Posted in Holidays, Thinking Outside the Hive

What Are You Thankful For?

chicken close up dish food
Photo by Public Domain Pictures on Pexels.com

It seems now-a-days we move from Halloween straight to Christmas. In one way I get it. Other than grocery stores, no one makes any money on Thanksgiving. With Halloween there are decorations, costumes and candy — lots of candy. And, of course, Christmas is a mercantile monster all by itself. But Thanksgiving? Where’s the profit in that?

Thanksgiving can be a difficult holiday for Christ-followers and non-believers alike. For believers: How do you thank God when your spouse has been diagnosed with cancer and this might be your last ┬áholiday together? How can you enjoy the festivities when your son has been arrested for drugs–again? How do you engage in everyone’s merry mood when your daughter has been deployed? Unfortunately, life doesn’t take a break during the holidays.

If you don’t believe in God, who can you possibly thank when the doctor’s report comes back cancer-free? When you get that long-awaited raise, do you simply pat yourself on the back or was Someone else involved? How about when that truck nearly runs you off the road, but swerves at the last minute? The idea of thankfulness poses a moral dilemma for non-believers because you can’t simply thank Nature or Yin and Yang.

Oh yes, there’s also the pressure and the prep of Thanksgiving: cooking the turkey (perfectly–like mom made it) and all the side dishes (again, perfectly), planning seating for everyone, making sure Uncle Tom doesn’t sit near Brother George, cleaning the house, making the beds for those guests who simply have to stay over, setting out the decorations beautifully (so it looks like you live like this every day).

And then, there’s the folks around the table. As a nation we’ve grown farther and farther away from the Norman Rockwell ideal Thanksgiving illustration: a smiling father carving the perfectly roasted bird at the head of a bountiful table surrounded (of course) by cheerful children who aren’t arguing. The truth is we don’t live in a Hallmark Christmas movie.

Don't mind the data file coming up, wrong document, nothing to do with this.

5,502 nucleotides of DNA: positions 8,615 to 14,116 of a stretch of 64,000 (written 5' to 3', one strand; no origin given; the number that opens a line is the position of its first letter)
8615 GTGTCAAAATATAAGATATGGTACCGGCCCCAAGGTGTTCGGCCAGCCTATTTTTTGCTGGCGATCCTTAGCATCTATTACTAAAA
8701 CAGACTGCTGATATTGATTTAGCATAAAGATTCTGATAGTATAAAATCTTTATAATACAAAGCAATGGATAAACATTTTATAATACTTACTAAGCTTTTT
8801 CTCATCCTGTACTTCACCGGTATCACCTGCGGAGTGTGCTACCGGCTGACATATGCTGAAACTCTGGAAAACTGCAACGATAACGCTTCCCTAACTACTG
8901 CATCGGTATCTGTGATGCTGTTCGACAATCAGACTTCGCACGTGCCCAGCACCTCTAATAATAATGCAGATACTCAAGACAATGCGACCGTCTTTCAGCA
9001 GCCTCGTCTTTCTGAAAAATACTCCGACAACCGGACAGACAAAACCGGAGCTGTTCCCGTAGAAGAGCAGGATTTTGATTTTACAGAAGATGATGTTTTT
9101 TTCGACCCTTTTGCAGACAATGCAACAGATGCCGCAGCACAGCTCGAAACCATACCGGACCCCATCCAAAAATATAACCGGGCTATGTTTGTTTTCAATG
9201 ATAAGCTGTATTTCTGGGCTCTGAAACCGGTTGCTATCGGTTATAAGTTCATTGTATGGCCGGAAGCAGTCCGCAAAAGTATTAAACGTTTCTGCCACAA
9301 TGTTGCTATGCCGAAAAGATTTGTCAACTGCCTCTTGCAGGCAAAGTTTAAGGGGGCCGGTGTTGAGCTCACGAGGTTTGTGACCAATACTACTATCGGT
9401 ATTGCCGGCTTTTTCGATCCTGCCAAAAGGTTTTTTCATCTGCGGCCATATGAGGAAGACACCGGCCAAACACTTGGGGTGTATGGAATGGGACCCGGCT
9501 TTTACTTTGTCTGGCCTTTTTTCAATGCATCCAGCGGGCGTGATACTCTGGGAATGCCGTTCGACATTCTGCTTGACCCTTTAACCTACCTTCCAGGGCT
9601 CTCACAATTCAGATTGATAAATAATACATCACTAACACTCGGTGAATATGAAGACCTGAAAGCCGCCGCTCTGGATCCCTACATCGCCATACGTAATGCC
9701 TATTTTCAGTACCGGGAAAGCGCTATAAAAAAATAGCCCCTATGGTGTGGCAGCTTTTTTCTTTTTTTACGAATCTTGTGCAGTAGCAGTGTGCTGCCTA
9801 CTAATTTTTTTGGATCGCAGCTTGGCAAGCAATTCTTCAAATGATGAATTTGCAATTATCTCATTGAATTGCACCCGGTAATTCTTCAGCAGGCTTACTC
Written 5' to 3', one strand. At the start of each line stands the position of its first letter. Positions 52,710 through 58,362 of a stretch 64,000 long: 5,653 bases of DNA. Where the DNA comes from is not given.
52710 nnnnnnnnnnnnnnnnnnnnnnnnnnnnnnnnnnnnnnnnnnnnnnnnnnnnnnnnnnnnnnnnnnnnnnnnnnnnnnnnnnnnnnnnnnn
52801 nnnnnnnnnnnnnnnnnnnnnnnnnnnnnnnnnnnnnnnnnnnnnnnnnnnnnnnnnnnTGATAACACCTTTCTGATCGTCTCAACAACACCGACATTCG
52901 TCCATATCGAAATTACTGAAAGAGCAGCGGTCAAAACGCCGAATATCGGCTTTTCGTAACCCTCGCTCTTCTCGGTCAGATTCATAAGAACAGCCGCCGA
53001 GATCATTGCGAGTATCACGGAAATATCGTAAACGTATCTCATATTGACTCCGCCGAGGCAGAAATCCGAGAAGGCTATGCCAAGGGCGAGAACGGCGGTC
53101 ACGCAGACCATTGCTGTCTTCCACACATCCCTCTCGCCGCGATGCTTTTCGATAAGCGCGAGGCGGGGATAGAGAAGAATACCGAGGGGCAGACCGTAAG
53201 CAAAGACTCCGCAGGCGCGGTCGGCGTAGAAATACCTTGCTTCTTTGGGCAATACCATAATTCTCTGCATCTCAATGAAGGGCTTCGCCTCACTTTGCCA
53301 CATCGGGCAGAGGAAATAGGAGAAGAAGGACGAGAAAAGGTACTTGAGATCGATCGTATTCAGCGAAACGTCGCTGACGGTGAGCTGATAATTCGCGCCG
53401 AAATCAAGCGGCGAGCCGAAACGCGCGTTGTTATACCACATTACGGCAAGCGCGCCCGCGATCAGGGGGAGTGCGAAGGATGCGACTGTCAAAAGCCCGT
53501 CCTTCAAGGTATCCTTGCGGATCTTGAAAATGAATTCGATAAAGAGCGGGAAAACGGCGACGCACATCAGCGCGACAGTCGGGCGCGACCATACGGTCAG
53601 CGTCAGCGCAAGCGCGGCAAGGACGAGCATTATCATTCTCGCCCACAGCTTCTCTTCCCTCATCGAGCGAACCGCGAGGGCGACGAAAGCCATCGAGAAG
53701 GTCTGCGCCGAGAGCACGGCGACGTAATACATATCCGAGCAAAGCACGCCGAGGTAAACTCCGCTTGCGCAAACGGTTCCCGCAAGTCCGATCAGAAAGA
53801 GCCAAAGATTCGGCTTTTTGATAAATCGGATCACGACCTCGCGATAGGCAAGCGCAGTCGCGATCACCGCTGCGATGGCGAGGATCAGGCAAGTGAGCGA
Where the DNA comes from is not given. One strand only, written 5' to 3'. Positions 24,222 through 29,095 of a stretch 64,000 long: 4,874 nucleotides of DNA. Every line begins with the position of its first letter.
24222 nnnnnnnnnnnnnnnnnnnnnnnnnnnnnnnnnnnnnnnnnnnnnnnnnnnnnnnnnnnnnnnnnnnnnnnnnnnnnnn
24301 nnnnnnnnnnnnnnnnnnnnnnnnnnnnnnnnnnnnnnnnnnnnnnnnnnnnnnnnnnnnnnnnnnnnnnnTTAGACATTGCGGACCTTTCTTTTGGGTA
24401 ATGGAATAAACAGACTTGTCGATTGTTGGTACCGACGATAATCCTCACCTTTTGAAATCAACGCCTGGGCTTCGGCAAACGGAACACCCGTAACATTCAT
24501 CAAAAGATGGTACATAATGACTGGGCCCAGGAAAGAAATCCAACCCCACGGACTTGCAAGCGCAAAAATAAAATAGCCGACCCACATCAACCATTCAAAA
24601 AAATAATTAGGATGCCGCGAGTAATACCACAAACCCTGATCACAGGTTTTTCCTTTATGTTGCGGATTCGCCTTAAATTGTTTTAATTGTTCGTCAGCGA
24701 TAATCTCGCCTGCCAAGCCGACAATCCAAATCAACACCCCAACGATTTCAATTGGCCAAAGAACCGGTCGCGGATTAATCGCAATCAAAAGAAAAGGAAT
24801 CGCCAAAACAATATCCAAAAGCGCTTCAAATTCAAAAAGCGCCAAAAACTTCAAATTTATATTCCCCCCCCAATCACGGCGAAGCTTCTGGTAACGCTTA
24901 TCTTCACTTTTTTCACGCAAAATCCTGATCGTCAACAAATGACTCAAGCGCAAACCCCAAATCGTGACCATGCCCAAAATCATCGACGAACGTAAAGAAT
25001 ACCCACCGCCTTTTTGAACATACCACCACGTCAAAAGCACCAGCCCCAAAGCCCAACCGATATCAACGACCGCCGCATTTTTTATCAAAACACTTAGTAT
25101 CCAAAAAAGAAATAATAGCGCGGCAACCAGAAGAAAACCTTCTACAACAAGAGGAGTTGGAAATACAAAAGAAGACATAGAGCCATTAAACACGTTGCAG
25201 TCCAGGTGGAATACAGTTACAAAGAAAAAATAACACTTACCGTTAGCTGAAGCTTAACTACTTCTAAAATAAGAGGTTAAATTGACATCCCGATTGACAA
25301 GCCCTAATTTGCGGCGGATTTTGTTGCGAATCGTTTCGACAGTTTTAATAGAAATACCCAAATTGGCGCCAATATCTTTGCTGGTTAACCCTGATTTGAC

Looking around today’s Thanksgiving table we’re as likely to see at least one single-parent household (maybe even Mom carving the turkey), one or more kids with their eyes glued to their cell phones, the TV blaring a parade or football game in the background, someone’s voice climbing as they argue politics at the end of the table, and someone else claiming they can’t eat the turkey (because they’re vegans) or the bread (because they’re gluten-free). No wonder we want to skip over this holiday and land on Christmas–or better yet, New Year’s.

All this pressure can lead to a hastily-said prayer so we can get on with it and get through it.

Before we blast through the holidays to the New Year may I offer an alternative? Tomorrow let’s take a brief moment at some point in the day to say Thank You. In spite of the things life throws our way we have so much to be thankful for.

Let’s pause and remember the Magnificent One Who has given us everything–even life, itself. No matter what your circumstances, God is worthy of praise. No matter what we’re going through He is always good. And I’ve found, when I thank Him for the things He has done, He gives me more grace to handle those hard seasons in life. So, as for me, I’m starting early–“Thank You, God!”

In this wonderful holiday season may His joy and love fill you to overflowing.

Happy Thanksgiving!

Author:

M. J. Miller has served as a missionary and teacher both internationally in Youth With A Mission (YWAM) and locally in conferences, lectures and study groups. She is also a beekeeper and incorporates her experiences with the bees into her teaching, and now her book, Life Lessons from the Hive. She currently resides in Tennessee. Visit my website: www.mj-miller.com

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